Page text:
System Software Associates (SSA) plans to ship middleware that's supposed to make it easier for users to tie the vendor's financial and manufacturing applications to supply-chain planning tools and other products.
Larger enterprise resource planning (ERP) vendors, from SAP AG on down, are also opening up to outside software through high-level application programming interfaces that users or third-party vendors can use to create links to other applications. But SSA is doing hands-on development of gateways to other packages and then promising to support those combinations.
Easier integration is especially important to SSA's users because big losses have left the Chicago-based company unable to match SAP and other ERP heavyweights that are building their own applications for jobs such as supply-chain planning and customer relationship management.
SSA's gateways have "been overdue for years," said Allan Sylvester, director of information technology at Pluess-Staufer Industries Inc. in Proctor, Vermont. The limestone mining company uses SSA's Business Planning and Control System (BPCS) to process orders and manage inventories.
Pluess-Staufer had to do its own development work to tie SSA's software to data analysis tools and to a Lotus Notes application that sends order verifications and other documents to customers via e-mail or fax.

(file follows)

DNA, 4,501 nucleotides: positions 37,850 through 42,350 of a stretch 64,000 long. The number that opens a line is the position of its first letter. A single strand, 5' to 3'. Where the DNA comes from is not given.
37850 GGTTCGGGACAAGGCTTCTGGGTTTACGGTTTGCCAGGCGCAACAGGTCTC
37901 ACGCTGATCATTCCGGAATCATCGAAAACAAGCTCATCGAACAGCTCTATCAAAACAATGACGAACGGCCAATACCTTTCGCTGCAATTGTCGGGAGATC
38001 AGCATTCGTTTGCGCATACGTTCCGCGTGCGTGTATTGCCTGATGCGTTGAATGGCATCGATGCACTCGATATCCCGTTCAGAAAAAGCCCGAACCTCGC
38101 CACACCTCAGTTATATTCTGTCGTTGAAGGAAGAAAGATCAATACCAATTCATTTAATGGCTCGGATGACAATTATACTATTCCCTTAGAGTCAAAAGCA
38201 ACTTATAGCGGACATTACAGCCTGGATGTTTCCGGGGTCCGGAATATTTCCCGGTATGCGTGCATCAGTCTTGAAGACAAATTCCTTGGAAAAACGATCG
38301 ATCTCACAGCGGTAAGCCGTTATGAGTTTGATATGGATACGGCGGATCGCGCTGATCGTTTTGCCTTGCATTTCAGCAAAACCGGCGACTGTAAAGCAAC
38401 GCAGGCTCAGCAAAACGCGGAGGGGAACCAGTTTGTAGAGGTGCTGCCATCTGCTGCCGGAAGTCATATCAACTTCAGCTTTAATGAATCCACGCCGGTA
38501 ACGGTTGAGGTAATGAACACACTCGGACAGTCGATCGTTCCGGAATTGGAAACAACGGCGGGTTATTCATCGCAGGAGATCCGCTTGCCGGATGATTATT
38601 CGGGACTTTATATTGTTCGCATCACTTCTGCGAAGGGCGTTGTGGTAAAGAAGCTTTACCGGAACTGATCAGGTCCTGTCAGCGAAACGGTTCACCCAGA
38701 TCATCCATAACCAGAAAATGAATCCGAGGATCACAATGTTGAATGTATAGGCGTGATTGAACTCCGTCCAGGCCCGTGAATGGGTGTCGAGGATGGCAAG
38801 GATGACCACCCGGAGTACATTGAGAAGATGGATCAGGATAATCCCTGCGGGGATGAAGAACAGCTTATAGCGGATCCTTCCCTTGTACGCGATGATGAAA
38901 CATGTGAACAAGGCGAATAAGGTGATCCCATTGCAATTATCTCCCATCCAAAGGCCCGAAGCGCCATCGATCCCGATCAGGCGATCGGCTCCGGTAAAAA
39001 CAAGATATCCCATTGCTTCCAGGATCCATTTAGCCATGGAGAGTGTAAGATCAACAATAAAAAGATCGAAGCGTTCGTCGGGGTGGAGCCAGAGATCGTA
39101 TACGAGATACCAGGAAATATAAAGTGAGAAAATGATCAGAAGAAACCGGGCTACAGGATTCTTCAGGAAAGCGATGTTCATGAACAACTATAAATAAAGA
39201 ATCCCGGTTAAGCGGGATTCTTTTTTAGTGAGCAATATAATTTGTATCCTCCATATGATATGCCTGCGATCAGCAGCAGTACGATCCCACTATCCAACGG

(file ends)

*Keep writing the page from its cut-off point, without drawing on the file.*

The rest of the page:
But Sylvester said he expects to get prebuilt interfaces to a third-party, bar-code system that will let warehouse workers update BPCS directly from their forklifts. "That could save me both time and money," he said.
SSA is a second-tier ERP vendor with about 6,500 installations that mostly run on IBM AS/400 systems. It had revenue of US$421 million in the fiscal year ending last October. But quality problems and delays on a client/server rewrite of BPCS sent the vendor into a tailspin that led to layoffs, a management overhaul and a $129 million loss last year.
Its gateway technology has been available for several years to users who wanted to develop their own links to other applications. Now, SSA is releasing a set of 48 interfaces that tie planning and analysis tools from a half-dozen vendors to BPCS.
SSA is working on about 80 other packaged interfaces with about 25 vendors. The plans were announced earlier this month along with a server-based BPCS upgrade.
A big unknown is whether SSA can support a mix of BPCS and outside software and keep it all synchronized for users, said Jim Holincheck, an analyst at Giga Information Group Inc. in Cambridge, Massachusetts. Earlier tries by Oracle Corp. and Baan Co. to tie together batches of applications were "certainly instructive about how hard it is to do this," Holincheck said.